I was scanning wood s lot when I hit on a link headlined “Inde tibi tuaeque rei publicae quod imitere capias…” It was the work of a moment to discover that this was from Livy’s preface to his history of Rome and that it meant (as translated in this essay on the value of Latin) “From it [i.e., history] you can find examples for yourself and your country to follow,” but the word imitere threw me. It looks like an infinitive of the second or third conjugation, but the verb is a first-conjugation deponent: imitor, imitārī. My days as a Latin student are far, far behind me, and I became increasingly confused and hopeless as I pored over tables of conjugations. Fortunately I found William L. Carey’s Livy site for his Latin students, where each assigned passage has a pdf file, with a separate one for grammatical commentary. And his commentary is aimed at my level of neediness, because the one for this passage (pdf) says:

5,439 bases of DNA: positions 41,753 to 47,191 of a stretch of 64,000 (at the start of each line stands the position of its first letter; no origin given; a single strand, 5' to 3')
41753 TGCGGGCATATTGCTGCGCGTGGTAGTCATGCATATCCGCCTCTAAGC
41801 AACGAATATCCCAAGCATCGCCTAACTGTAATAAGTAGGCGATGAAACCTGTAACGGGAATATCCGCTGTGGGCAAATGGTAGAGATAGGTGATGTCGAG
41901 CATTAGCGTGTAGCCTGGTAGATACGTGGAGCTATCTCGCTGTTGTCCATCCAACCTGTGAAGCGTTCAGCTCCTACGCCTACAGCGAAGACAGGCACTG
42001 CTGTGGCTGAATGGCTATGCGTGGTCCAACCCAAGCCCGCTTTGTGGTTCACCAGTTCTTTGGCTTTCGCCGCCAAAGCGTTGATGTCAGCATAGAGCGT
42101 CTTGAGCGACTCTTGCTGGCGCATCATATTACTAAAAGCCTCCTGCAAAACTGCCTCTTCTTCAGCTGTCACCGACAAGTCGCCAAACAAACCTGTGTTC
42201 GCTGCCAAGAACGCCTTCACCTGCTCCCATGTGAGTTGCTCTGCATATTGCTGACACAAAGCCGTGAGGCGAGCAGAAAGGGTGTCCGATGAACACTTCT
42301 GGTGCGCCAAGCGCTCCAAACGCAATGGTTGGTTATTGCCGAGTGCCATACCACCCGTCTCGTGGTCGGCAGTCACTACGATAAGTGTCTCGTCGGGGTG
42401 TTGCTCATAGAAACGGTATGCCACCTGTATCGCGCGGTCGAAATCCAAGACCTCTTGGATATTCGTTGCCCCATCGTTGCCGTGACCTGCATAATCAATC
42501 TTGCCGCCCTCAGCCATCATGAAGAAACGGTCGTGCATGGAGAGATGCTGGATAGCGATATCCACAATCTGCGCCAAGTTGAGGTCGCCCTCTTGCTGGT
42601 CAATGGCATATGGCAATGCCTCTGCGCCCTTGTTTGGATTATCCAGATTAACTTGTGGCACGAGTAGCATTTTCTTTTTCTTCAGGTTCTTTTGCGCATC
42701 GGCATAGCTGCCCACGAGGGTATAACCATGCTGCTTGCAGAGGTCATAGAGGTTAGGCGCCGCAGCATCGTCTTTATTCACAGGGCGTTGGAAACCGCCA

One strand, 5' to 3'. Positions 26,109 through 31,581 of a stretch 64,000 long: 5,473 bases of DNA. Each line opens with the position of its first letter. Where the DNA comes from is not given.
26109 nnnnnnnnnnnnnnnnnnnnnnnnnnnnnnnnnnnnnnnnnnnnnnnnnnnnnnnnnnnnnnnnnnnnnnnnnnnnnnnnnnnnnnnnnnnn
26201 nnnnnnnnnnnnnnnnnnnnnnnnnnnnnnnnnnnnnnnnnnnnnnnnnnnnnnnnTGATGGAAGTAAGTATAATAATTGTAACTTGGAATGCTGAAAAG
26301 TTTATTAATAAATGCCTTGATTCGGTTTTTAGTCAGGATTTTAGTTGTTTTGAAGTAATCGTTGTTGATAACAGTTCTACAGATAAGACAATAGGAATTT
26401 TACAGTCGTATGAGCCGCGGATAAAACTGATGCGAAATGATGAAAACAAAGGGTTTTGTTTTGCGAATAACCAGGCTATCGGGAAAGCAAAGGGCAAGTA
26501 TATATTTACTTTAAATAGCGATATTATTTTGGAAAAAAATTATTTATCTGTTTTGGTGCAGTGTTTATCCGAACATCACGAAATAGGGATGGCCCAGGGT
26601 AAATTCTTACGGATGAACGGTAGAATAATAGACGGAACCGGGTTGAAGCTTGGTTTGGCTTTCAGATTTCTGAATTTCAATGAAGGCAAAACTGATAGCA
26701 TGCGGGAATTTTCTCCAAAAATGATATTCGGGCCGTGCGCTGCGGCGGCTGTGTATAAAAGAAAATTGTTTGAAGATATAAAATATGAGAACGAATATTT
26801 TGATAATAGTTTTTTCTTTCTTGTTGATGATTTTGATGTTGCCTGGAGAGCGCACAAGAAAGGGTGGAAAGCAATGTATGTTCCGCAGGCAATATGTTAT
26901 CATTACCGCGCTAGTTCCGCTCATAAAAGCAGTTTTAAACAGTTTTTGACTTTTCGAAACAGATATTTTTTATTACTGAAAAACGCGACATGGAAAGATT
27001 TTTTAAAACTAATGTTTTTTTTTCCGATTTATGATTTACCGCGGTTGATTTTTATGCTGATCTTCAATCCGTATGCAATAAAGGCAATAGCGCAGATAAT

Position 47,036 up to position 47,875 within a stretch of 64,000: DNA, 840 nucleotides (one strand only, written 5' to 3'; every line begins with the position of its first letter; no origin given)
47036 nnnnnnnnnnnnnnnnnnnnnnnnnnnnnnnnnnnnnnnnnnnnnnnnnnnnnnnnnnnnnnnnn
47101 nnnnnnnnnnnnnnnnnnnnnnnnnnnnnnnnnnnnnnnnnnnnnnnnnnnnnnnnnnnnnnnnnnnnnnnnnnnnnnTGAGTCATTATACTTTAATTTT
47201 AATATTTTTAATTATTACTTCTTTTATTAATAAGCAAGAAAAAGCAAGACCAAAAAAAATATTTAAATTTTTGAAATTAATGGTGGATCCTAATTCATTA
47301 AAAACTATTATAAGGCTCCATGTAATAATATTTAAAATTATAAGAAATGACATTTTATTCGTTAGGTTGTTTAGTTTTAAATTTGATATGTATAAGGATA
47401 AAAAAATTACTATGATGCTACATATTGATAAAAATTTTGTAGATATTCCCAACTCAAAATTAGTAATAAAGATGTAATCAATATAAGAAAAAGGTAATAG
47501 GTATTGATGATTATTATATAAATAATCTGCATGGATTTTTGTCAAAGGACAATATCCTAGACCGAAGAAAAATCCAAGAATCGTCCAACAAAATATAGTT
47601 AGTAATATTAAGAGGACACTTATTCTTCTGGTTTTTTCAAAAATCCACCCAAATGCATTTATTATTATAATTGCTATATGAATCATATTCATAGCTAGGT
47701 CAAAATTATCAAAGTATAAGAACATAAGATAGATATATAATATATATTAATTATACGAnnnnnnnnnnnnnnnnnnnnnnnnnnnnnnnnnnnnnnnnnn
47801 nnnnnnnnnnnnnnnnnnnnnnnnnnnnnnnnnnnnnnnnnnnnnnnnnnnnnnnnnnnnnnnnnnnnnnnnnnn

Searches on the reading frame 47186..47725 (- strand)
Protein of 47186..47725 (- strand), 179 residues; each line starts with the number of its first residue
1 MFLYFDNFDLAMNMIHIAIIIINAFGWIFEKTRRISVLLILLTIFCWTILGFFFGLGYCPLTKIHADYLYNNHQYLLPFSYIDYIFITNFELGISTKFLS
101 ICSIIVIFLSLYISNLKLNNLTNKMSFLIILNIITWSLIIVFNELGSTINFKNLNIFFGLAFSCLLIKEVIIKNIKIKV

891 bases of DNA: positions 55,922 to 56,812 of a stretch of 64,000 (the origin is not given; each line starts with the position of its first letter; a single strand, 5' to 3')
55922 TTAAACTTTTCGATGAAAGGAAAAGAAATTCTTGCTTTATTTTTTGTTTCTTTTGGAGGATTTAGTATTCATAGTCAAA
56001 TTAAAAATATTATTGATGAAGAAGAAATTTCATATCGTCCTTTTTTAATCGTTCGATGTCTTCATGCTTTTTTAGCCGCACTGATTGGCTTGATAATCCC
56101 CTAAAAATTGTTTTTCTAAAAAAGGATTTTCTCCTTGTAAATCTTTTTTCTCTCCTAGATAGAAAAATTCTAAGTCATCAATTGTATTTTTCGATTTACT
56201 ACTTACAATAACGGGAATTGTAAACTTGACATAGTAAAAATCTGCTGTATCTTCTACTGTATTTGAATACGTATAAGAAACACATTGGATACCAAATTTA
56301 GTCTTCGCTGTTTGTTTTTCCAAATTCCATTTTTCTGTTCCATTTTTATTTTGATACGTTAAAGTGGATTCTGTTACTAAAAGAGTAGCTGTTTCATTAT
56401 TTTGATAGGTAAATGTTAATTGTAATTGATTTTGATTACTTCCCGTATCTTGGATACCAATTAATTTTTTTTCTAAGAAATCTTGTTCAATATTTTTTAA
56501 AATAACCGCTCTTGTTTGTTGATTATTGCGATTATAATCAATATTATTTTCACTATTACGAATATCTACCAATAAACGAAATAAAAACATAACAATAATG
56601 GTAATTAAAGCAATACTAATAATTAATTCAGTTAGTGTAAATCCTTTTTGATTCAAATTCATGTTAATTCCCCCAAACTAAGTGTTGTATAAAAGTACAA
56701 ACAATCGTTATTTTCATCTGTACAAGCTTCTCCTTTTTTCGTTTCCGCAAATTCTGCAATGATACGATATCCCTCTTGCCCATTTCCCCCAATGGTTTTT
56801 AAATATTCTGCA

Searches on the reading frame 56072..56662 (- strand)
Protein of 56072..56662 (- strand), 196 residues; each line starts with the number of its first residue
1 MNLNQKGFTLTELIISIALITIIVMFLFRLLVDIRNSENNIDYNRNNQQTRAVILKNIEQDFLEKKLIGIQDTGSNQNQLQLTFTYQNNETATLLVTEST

imitere = imiteris, present subjunctive of imitor, -ari, -atus sum, to imitate, copy. All verbs in –ris (i.e., the 2nd person singular of the present, imperfect, and future tenses of deponents and the passive voice of other verbs) are often syncopated to –re.
So it’s not an infinitive ‘to imitate,’ it’s second person singular subjunctive ‘that you should imitate’ (actually imitēre/imitēris, with long e). Thank you, Mr. Carey, and thank you, O great internet!